So, this is a huge concession here, and why I think it shows you a couple things. One, campaigning is very different than governing. And I think we learned that again and again as do occupants of the Oval Office. That's first and foremost. But also it's deal making time. This is now a president who feels the urgency of getting this done now. And there have been months of conversation, months of intraparty battling over this, and this Joe Biden, I think, clearly saying, this is how we're going to get to yes and be done with this and get this money and investment out to the American people.

JOHN BERMAN: That last point I find really interesting, David. I woke up to the specifics this morning. I was frankly surprised because they have been at this for a long time. And we haven't heard this type of specificity about where the savings would come from. And now, all of a sudden, the president is -- in the White House is getting pretty specific about this.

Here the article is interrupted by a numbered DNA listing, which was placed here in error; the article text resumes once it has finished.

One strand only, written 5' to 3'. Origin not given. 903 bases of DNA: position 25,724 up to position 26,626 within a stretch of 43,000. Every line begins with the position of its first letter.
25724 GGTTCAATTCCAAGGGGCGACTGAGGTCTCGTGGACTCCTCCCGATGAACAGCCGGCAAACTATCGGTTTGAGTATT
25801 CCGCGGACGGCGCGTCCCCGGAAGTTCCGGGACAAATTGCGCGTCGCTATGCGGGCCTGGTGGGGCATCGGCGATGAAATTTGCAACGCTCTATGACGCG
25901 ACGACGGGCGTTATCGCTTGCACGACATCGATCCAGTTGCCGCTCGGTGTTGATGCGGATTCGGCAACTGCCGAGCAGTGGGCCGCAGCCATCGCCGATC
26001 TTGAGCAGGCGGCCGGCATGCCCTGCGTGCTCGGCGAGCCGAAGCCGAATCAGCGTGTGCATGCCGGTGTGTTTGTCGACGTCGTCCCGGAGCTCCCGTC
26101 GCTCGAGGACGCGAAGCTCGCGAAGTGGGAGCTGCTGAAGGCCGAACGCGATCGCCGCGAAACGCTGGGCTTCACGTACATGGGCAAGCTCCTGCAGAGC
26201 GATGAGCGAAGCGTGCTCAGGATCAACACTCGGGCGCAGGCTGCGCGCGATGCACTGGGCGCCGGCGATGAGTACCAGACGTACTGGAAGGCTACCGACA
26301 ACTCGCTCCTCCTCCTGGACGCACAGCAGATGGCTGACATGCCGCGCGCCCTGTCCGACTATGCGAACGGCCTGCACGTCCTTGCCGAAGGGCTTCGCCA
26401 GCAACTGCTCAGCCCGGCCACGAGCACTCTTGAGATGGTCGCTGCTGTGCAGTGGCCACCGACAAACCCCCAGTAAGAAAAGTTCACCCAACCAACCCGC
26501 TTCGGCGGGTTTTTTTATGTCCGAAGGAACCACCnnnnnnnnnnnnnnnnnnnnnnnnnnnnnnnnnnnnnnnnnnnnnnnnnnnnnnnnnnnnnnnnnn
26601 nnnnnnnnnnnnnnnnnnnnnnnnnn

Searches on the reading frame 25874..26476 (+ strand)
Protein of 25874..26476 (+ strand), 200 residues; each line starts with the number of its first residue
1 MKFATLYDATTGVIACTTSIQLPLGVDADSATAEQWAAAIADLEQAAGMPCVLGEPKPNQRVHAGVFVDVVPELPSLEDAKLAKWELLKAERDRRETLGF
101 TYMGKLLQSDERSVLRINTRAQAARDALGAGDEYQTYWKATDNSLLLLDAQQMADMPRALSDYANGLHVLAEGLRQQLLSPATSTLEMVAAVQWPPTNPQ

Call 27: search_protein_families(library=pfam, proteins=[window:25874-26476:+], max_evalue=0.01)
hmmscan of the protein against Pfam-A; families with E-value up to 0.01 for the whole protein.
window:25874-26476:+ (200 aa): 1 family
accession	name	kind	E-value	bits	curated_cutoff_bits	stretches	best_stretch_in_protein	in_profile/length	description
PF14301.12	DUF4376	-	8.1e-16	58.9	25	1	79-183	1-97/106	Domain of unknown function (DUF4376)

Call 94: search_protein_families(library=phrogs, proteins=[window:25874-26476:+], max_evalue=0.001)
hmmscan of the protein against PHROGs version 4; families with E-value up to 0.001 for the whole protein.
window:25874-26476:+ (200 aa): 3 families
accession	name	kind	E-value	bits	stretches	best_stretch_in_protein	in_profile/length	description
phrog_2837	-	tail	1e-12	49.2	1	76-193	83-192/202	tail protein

CHALIAN: Yes. And, remember, we're getting this now after a series of meetings. I don't mean just yesterday's meetings. I mean, over the last several weeks, we have gotten lots of reports of Biden meeting with Senator Manchin, Senator Sinema, meeting with House progressives. He has now done a few cycles of this. So, clearly, the list was building where Biden could see the potential for a deal.

And I agree with you. I think some of these things are just enormous gives here in many ways. I mean, we don't yet know how the climate provisions are going to work out. But the child care tax credit, let's just think about that for one second, John. You see there on the screen, it says from 12 weeks down to 4 weeks. Now -- sorry, that's paid family leave. The child tax credit getting extended only for a year, John.

Here's the thing. If you have listened to the vice president, or the president or the speaker over the last six months, they have touted the child care tax credit as the most successful thing that they have done to slash childhood poverty in half.